A thesis is basically the argument of your paper. Used properly, it also helps to structure your paper. That’s why professors are always looking for a strong, clear thesis. I think we understand that. But the problems come in when we actually have to write it and stick it somewhere in our paper. Let’s talk about a few ways to write a thesis.
1. Basic – A,B, and C. When we first started writing five-paragraph essays (don’t knock them – I still use them), we learned that the five paragraphs are the intro (including your thesis), three body paragraphs containing a supporting point each, and a conclusion. (Still a great way to write a paper – three sticks in the human brain). The thesis became pretty easy after that. You come up with an argument and then tell us your supporting evidence. For example: ARGUMENT – Dogs are awesome. EVIDENCE – They’re cuddly, they like to chase sticks, and they wag their tails. THESIS – Dogs are awesome because they’re cuddly, they like to chase sticks, and they wag their tails. Bam. Done. I love this method, but many professors may be looking for something a little more on a higher level.
2. Thesis Wheel. This is my current method of choice. I recently learned about it AND IT’S AWESOME. I can’t believe I went through high school and college without knowing about and using it. —rant now completed— The best way to explain this is to draw it out, so there will be pictures!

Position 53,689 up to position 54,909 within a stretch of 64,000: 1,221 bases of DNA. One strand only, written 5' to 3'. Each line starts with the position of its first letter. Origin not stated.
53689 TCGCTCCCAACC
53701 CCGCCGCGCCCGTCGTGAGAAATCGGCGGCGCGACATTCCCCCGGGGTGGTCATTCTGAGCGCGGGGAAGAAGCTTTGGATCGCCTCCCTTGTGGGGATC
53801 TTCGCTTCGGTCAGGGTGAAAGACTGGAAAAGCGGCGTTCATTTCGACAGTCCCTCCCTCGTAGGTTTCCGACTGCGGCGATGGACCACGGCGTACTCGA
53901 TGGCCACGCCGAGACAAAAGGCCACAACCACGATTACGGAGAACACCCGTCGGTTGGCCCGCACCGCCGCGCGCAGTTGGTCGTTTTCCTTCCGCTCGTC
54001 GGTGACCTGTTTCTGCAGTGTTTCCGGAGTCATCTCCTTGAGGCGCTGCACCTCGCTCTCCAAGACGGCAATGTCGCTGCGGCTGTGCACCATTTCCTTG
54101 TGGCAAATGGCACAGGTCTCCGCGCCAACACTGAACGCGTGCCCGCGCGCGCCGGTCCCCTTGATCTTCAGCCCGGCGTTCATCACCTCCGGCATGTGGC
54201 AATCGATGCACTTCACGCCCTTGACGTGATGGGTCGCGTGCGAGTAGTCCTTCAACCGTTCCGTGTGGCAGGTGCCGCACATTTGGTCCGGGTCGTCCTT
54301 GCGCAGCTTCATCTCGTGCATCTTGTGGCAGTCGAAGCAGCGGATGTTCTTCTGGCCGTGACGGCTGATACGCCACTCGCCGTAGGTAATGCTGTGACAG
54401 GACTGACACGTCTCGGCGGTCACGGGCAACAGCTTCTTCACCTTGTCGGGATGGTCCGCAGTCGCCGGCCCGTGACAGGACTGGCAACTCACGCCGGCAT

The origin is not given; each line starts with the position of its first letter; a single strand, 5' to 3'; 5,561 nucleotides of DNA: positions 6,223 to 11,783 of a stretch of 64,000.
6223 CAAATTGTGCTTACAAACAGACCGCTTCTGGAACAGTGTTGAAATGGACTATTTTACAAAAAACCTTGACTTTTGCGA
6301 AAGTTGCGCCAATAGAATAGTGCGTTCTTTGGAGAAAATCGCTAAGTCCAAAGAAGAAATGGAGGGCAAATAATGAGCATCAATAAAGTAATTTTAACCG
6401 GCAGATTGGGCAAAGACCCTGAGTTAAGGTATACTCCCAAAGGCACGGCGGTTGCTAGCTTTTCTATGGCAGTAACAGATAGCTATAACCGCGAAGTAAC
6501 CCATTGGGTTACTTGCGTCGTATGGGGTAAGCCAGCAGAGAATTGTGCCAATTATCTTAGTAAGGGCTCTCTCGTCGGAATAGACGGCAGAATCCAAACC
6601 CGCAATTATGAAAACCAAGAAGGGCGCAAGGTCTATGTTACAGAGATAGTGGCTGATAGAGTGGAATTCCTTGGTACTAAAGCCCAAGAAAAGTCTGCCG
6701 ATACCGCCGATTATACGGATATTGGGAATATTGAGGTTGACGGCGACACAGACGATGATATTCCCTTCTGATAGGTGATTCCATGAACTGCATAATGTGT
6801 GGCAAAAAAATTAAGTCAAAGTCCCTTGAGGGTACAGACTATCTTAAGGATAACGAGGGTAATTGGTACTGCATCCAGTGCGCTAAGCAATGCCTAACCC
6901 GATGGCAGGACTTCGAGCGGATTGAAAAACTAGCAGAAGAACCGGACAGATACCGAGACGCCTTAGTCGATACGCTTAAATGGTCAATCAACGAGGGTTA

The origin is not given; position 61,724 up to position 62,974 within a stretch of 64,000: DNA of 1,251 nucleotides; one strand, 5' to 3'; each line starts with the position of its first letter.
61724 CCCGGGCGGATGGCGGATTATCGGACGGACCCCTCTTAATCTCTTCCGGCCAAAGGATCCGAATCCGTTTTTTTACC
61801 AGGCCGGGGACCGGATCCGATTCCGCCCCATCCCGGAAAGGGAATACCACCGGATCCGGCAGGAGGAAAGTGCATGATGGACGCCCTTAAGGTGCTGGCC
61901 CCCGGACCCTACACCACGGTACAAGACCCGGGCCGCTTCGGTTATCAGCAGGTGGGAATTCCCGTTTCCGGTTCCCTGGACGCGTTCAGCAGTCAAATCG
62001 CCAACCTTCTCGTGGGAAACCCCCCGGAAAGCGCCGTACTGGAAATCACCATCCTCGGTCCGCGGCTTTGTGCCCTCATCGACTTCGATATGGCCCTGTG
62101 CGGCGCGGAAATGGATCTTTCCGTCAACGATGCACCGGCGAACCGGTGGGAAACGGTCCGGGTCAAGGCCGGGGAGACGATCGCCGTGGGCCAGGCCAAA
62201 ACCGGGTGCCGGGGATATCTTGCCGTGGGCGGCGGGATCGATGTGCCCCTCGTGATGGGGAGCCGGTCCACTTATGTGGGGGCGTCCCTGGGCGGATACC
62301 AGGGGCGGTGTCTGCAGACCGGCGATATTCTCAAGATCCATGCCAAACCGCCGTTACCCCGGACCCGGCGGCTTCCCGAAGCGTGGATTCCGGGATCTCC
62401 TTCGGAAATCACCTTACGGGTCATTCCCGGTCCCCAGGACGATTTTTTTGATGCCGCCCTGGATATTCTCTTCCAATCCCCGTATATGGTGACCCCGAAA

First, write down your topic in the middle of the drawing area.
Here’s where the metaphor comes in. Just like a real wheel needs spokes to connect the rim and hub and support the rim, so does your argument. Your supporting evidence supports the main argument and becomes part of the thesis.
Returning to our example, we then ask ourselves “How do each of these points relate to each other and my topic?” For example:
Synchronous and asynchronous tutoring have different benefits and inherent difficulties, but both can ultimately become part of the solution when utilized correctly.
Once we have this general relationship down, we find the argument part of the thesis. In the example, it is “both can ultimately become part of the solution when utilized correctly.” We can tell it’s an argument because someone could disagree with the statement.
Going back to the picture, the argument goes around the outside rim.
This iteration may not be your final version, but it’s a good start and helps you get organized while writing. This particular example was taken from a graduate level paper and the final thesis ended up being:
While there are some drawbacks to both synchronous and asynchronous tutoring, the benefits of helping our clients be comfortable with technology and of serving off-campus clients certainly outweigh the problems. We can mitigate any drawbacks by using alternative programs for synchronous tutoring and having tutors be aware of the difficulties inherent in online tutoring to work through them.
Theses are important. They help structure your writing and let readers know what you’re going to be saying. Another great explanation of the thesis wheel can be found in Before the Outline: The Writing Wheel by Colleen Rae. (Found on JSTOR here: http://www.jstor.org/stable/27558174?seq=2#page_scan_tab_contents)
Good luck and happy writing.